I’m going to address two things today, the first being occupation-related and the second being women related.
I’ve been put to work, officially. I’m now sitting in my office (a converted conference room with a clear view of the front whole bit of the office) making quality assurance calls to existing customers. But I have my own computer, my own email address, my own phone with a direct line, and my own space. I’m quite pleased with it all.
I got gas station coffee on the way to work this morning. It’s been a constant reminder all day that perhaps the nightlife doesn’t mix as well as might be anticipated with the working life. That alarm is a harsh reminder of the real world.
My first few calls were a bit rough, but I was practicing on all of the people in the office. They were making up ridiculous problems and laughing as I verbally stumbled around them, but in the end, all has gone smoothly.
But on to real things, really.
Yesterday, I came across this article and thought it well worth commenting on.
Women Really Want to Marry a Rich Man
I had a discussion with a few people about it yesterday, but I’m under the impression personally that the reason many successful women might want to marry a rich man is because of the implications of intelligence and motivation, desirable qualities in a partner. If a woman sees herself as intelligent and successful, she will obviously want to find herself an intellectual equal. Generally, you have to smart to get rich. (This is not to say that there aren’t smart people who aren’t rich, it’s just that few people can maintain a successful career trajectory without some semblance of intelligence.)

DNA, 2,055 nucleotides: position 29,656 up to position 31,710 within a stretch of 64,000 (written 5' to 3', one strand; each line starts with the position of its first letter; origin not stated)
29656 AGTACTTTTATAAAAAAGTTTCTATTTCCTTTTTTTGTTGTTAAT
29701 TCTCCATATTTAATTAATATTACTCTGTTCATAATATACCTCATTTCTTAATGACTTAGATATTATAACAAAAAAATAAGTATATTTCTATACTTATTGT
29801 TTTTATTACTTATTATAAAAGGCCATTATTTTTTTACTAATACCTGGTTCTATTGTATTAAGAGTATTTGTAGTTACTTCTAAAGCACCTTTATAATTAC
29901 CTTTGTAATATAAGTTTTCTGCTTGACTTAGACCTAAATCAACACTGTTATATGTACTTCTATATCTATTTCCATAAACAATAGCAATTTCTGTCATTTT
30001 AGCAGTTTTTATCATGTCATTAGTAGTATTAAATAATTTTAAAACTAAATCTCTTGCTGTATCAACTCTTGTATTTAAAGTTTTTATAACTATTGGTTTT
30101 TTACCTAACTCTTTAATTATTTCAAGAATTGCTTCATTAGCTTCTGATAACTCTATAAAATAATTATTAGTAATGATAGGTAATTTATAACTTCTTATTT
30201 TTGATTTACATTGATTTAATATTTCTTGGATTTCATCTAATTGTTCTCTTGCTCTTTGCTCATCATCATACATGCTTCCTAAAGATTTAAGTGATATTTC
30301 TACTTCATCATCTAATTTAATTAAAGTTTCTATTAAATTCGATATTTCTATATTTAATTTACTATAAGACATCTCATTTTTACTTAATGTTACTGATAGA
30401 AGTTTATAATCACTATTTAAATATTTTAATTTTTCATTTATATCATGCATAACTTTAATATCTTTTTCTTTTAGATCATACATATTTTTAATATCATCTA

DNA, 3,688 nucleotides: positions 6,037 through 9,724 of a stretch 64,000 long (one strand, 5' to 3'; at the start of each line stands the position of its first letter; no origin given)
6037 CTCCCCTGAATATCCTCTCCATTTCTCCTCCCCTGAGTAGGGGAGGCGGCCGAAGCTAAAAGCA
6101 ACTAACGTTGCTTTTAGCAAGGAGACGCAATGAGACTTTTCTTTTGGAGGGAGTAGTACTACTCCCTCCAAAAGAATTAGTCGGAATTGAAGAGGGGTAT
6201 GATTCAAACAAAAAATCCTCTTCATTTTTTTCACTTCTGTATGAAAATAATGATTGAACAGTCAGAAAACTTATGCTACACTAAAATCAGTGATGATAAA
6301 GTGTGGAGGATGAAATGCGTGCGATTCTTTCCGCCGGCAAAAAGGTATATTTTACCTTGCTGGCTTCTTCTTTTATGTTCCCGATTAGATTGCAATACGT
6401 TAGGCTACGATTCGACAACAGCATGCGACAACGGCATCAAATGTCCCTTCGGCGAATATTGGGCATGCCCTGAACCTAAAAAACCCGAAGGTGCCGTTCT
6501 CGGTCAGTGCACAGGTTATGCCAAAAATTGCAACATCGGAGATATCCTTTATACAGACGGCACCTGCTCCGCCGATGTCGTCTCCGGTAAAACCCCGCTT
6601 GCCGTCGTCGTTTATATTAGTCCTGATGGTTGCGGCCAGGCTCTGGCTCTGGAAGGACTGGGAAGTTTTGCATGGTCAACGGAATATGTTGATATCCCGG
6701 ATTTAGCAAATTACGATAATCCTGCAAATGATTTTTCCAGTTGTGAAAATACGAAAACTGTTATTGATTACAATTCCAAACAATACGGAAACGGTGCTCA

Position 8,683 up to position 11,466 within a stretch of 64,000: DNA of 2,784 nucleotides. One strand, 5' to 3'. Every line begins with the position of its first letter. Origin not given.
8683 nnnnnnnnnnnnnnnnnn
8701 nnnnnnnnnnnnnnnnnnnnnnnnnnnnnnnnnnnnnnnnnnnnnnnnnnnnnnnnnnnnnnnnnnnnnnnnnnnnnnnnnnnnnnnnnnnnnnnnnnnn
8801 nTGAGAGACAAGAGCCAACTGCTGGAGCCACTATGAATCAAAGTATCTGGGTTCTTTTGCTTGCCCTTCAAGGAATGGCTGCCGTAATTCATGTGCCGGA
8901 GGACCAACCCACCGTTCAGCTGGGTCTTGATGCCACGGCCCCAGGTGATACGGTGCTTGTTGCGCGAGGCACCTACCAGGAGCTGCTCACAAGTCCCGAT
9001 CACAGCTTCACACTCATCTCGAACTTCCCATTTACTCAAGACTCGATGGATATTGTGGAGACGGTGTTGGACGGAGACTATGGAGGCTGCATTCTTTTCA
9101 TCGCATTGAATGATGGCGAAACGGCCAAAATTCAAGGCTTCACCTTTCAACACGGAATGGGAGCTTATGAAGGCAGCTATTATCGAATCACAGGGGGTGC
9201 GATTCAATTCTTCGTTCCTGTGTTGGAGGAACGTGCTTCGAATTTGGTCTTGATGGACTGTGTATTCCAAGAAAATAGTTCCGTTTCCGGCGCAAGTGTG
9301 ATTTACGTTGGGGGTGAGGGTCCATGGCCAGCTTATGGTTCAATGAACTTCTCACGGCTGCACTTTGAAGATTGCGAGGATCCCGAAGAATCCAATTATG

I want to marry a rich man, that’s not a lie. I don’t want to struggle financially as we navigate our lives, but if he’s only rich in monetary value and not in character, then the marriage would never survive.
However, I see that there are possible advantages to having one person working in the house, be it the male or the female. Marriage often results in children, and if one parent’s salary seems to only cover external household labor expenses (childcare, cleaning, general upkeep, etc), then it might make sense that that parent would stay home to do those things rather than contracting them out to other people.
Conversely, I believe that if one parent is constantly at home doing family labor and the other is out in the corporate world (or some other type of business setting), the marriage might also suffer as a lack of commonality between the two. With less to talk about and less in common, the two people might begin to pursue other interests or activities separately rather than being able to maintain a working dialogue stemming from a single experience set.
I guess in the long run, what I really want is to marry a smart man.
Idiocy is such a dealbreaker.